Corporation tax reform - Institute for Fiscal Studies



Corporation Tax Reform: A Response to the Government’s August 2003 Consultation Document Stephen Bond and Alexander Klemm* Institute for Fiscal Studies



In August 2003 the government issued a further consultation document on reform to the corporation tax system.1 This consultation continues a process that started in July 2001 with a consultation document on large business taxation,2 and which appears to have become an annual exercise. In response to last year’s consultation,3 the IFS published a briefing note,4 and the issues covered there will not be discussed at length here. The main focus of last year’s consultation was the calculation of taxable income, in particular with respect to capital assets, the schedular system and the distinction between trading and investment companies. The new consultation deals with these issues again. Much of that is repetition, although proposals have become more specific. Particularly noteworthy is a proposed change to the tax treatment of finance leases. This consultation further includes a new topic - the international and particularly the European context of the UK corporation tax system.


Stephen Bond is a Research Fellow at the Institute for Fiscal Studies and at Nuffield College, Oxford. Alexander Klemm is a Senior Research Economist at IFS. We thank the ESRC Centre for Public Policy for financial support. We thank Malcolm Gammie and Edward Troup for many helpful comments and discussions. The views expressed are solely those of the authors and not of the institute, which has no corporate views.


HM Treasury/Inland Revenue (2003) “Corporation tax reform – A consultation document”, London: The Stationary Office, August 2003 (


HM Treasury/Inland Revenue (2001) “Large Business Taxation: the Government’s strategy and corporate tax reforms – a consultation document”, London: The Stationary Office, July 2001 (


HM Treasury/Inland Revenue (2002) “Reform of Corporation Tax – A consultation document”, London: The Stationary Office, August 2002 (


Klemm, A. and J. McCrae (2002) “Reform of Corporation Tax: A Response to the Government’s Consultation Document” Briefing Note No. 30, Institute for Fiscal Studies, London (

1 © Institute for Fiscal Studies, 2003

This briefing note will first discuss in general terms the government’s stated objectives for corporate tax reform. It will then cover briefly some areas that were already discussed in last year’s consultation, focusing on the new developments. The international background to new proposals on transfer pricing and finance leasing is then discussed, followed by a more detailed analysis of these proposals.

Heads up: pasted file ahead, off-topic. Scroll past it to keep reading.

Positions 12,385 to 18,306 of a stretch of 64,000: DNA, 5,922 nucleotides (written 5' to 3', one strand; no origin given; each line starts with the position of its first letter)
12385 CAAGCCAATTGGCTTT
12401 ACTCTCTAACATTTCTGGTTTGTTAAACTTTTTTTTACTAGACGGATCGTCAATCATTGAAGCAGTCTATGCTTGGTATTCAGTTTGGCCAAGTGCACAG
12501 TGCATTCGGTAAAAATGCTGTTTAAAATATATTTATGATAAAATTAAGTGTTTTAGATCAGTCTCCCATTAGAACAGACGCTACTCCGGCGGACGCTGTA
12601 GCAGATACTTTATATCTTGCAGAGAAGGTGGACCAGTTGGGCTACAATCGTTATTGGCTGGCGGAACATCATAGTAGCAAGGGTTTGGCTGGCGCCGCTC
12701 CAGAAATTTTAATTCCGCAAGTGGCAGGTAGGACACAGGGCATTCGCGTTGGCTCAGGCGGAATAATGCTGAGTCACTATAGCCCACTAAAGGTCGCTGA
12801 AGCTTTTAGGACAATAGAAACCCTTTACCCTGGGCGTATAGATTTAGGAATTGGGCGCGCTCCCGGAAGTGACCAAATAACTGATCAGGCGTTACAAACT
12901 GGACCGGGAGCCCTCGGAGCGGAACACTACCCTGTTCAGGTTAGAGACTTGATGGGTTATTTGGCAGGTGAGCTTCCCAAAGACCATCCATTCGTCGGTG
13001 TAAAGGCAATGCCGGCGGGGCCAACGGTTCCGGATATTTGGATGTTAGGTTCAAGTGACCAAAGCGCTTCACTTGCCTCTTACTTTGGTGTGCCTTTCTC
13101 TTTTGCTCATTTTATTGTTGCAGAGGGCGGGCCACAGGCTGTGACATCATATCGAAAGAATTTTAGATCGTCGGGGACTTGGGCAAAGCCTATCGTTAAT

The government’s objectives

The first chapter of the consultation document repeats the government’s objectives for corporate tax reform, which are to promote “competitiveness and fairness” (paragraph 1.4). Before turning to the more substantial parts of the consultation, it is useful to consider the meaning of these terms. “Fairness” has been defined as “ensuring that individual businesses pay their fair share of tax in relation to their commercial profits and compete on a level playing field”.5 Unfortunately the government does not say what it means by “their fair share” of tax. Nor is it clear whether competing “on a level playing field” refers to competition between UK firms operating in different industries, or between UK and foreign firms operating in the same industry. In fact, notions of “equity” or “fairness” have little meaning in the context of business taxation. Corporation tax may be borne partly by customers in the form of higher product prices; partly by workers in the form of lower wages; and is borne by shareholders in the form of lower post-tax profits only to the extent that it is not shifted onto customers or workers in one of these ways. This is likely to vary substantially across different sectors of the economy, depending on the extent of international trade and the mobility of employees and capital used by the business. There is no simple link between the share of profits paid in corporation tax and the impact of the tax on the owners of the business. The government’s distributional objectives can be achieved more easily using other elements of the overall tax and benefit system. A “competitive” tax system is defined as “one which will make the UK an attractive location for business investment” (paragraph 1.8). This is arguably a more compelling objective for business taxation in an economy that is open to both trade and capital flows. The effect of a given level of taxation on the attractiveness of the UK as a location for investment will depend on the ease with which the activity could be relocated abroad. This objective thus implies light taxation on business activities that are highly mobile internationally, whilst permitting higher taxation on other activities that are relatively immobile. This contradicts at least simplistic notions of “fairness”, that might 5